FYI, successful trials undertaken in the agriculture sector on small farmers system is worthwhile as a model for the recomendations noted for NGO or ‘actual stakeholders at project level’. DAL identifies local competent person(s) and as individuals or grouped (associations) sub-contracted in the projects as service providers (trainers, different scope of works, etc). Definitely gives the ownership and enables capacity building in the locality. Hopefully, such model can be enhance to higher level/scale of projects and can eventually have a respect for PNGians for be project managers for the AusAid projects in PNG.

    1. HI Mokowe, can you give us some more details on the trails done with DAL?

      This sounds interesting…as in who sponsored it, what locations and socio-econimic levels was it conducted in, what were the outcomes and will it be expanded?

  5. Emmanuel,
    Department I’m aware and have read undertaking this model (Smallholders Support Services Project) is Department of Agriculture & Livestock (DAL).
    The initial trial projects were funded by NZAid. Trialed provinces were Morobe and Eastern Highlands. As DAL programs, services were in agriculture and livestock and primarily targeting the disadvantageous rural population.
    The gist of my suggestion for such concept is in reflection of the deprived majority rural population of PNG and the dilemma as I see it of donor agencies’ policy to deliver aid and service to these mass. This is particularly important in the aim (as is the higher objectives of the donor funds and the govt too) to alleviate poverty, develop and establish sustainable income generation for the rural population.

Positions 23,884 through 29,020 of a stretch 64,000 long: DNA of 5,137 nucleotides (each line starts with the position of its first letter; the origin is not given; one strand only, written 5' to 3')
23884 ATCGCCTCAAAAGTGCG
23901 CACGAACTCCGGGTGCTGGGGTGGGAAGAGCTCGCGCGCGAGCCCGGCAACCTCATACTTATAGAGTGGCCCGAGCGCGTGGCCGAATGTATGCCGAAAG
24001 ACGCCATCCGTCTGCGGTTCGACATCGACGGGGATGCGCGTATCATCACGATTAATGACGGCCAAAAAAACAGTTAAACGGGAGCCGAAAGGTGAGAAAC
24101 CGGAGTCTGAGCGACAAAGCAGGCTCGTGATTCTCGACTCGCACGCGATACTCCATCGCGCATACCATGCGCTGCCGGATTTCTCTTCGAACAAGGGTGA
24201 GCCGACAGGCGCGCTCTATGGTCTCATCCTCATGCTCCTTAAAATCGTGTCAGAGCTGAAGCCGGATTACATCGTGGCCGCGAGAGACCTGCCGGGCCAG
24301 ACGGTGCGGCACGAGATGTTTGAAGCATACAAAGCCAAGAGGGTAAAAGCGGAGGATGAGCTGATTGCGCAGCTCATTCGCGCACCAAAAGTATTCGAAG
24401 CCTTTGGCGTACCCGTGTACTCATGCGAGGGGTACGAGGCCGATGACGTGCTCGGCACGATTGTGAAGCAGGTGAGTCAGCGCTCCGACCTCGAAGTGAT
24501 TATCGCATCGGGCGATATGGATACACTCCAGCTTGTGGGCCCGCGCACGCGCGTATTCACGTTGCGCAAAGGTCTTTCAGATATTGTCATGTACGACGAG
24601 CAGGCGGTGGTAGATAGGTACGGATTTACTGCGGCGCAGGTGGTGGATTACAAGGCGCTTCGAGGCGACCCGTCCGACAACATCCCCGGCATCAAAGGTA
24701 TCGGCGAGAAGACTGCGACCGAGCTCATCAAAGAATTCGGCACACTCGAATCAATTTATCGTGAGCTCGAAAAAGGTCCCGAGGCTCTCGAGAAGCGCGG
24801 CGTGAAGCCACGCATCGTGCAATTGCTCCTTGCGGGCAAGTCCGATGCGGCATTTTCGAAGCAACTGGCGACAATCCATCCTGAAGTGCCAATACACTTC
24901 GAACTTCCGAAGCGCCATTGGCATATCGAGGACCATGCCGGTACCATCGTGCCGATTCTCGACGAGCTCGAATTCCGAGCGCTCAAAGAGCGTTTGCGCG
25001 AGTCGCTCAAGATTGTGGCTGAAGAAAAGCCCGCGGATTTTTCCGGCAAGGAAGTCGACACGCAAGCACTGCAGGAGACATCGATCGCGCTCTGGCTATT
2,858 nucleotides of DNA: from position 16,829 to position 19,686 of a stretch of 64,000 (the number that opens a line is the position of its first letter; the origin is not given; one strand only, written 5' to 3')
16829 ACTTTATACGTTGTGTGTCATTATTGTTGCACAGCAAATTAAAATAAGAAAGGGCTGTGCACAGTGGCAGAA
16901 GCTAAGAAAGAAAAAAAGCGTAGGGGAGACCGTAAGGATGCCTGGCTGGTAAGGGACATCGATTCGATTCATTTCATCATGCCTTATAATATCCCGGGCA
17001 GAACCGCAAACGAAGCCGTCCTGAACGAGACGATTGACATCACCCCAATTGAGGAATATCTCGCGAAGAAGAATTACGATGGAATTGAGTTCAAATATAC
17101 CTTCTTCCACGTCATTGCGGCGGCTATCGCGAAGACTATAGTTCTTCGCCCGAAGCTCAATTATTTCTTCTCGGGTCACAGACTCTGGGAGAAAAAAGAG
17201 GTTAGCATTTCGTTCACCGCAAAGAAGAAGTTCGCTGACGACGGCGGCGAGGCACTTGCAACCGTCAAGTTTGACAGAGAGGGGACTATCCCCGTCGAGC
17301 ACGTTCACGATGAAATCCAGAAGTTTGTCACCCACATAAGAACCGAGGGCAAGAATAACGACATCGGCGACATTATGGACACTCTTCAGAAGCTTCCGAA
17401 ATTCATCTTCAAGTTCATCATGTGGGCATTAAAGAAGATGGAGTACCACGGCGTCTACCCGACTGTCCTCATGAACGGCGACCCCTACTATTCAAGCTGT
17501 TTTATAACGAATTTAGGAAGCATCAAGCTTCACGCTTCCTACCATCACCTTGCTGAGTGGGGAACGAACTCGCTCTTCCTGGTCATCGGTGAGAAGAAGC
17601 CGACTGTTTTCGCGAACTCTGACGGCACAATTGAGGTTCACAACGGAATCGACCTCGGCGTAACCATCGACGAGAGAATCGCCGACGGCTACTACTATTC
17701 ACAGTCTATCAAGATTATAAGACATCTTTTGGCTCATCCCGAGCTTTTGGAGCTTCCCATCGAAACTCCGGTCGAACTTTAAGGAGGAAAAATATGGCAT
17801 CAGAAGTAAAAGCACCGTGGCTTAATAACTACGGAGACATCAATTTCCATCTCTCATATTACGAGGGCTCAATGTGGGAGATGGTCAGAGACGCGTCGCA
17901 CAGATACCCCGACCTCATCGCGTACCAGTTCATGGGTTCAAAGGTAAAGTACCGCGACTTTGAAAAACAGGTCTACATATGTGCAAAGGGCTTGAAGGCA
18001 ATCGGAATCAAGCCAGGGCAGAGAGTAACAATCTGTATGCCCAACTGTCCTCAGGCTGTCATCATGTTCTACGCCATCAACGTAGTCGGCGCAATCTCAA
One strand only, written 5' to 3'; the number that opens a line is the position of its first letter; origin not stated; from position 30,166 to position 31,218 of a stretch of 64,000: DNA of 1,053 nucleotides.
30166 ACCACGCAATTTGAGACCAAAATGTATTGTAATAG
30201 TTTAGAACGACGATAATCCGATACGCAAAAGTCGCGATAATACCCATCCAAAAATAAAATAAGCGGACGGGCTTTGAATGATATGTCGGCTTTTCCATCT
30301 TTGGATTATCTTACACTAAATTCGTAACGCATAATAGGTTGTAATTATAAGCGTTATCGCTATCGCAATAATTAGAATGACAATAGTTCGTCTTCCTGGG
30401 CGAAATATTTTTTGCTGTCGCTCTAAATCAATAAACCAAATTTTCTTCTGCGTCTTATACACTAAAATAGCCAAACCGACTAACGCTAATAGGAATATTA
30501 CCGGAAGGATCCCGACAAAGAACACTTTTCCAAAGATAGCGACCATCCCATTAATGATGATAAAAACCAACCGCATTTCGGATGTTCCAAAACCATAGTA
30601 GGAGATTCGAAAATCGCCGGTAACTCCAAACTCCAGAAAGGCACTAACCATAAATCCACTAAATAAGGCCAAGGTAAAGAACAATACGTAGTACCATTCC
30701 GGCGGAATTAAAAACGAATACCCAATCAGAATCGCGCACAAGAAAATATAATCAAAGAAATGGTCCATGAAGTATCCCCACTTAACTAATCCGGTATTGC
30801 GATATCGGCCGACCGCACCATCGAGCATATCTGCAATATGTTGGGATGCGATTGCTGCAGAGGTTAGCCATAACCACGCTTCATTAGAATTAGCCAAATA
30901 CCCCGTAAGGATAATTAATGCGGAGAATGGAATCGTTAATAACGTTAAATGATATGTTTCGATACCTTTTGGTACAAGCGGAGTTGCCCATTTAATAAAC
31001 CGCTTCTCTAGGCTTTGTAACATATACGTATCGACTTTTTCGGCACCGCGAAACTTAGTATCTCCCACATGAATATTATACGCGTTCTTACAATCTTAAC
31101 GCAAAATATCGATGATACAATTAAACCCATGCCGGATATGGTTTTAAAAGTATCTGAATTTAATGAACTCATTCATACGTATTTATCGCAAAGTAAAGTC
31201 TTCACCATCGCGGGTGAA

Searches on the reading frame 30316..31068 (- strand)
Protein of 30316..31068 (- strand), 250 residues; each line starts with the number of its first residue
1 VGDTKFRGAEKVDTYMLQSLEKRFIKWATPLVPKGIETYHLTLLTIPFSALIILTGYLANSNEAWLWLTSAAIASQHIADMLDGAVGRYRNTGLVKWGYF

I was trying to described and highlight as one working model that has been trialed by the DAL and shown to have high level impact (from the reports I have read) and I ponder on this concept in respect to donor funds (and also PNG national government) rural development programs.
    Outcomes I have read as noted in published newsletters indicated that this model caused;
    (i) Impact and Sustainability-was sustainable compared to the usual DAL extension service. I believe the crucial factor was the short term contractual arrangement with the service providers. The contractual arrangements ensured the minimum required outputs were delivered/achieved before local person(s)/association were paid, compared to been on public service payroll (district service and LLG).
    (ii) Ownership of project [Recommednation #8]-Service provider candidates identified and contracted (often after a refresher training. Also to identify competency level) were grade 10-12 school leavers, retired able service persons (teachers, DPI officers etc) and church and church women groups from within the locality) The sense of ownership is prominently seen by local beneficiaries in fellow villager(s), persons from the area delivering the service. These capacities are adding to the support capacity of the Government’s District Service Improvement program. These individuals are involved in the monitoring and assessment of the whole project because they very aware of the previous benchmark and what they had to deliver to improve against benchmark (Recommendation #2). Better they are very much on the ground and very knowledgeable to the impacts of the project outputs[Recommendation #5].. Yes use District service and LLGs to monitor project good but practicable if identified local service providers undertake this task via the district/LLG (note the ability for timeliness). The pilot SSSP was noting the prevalent lack of drive/initiative in the lower level structure of government machinery.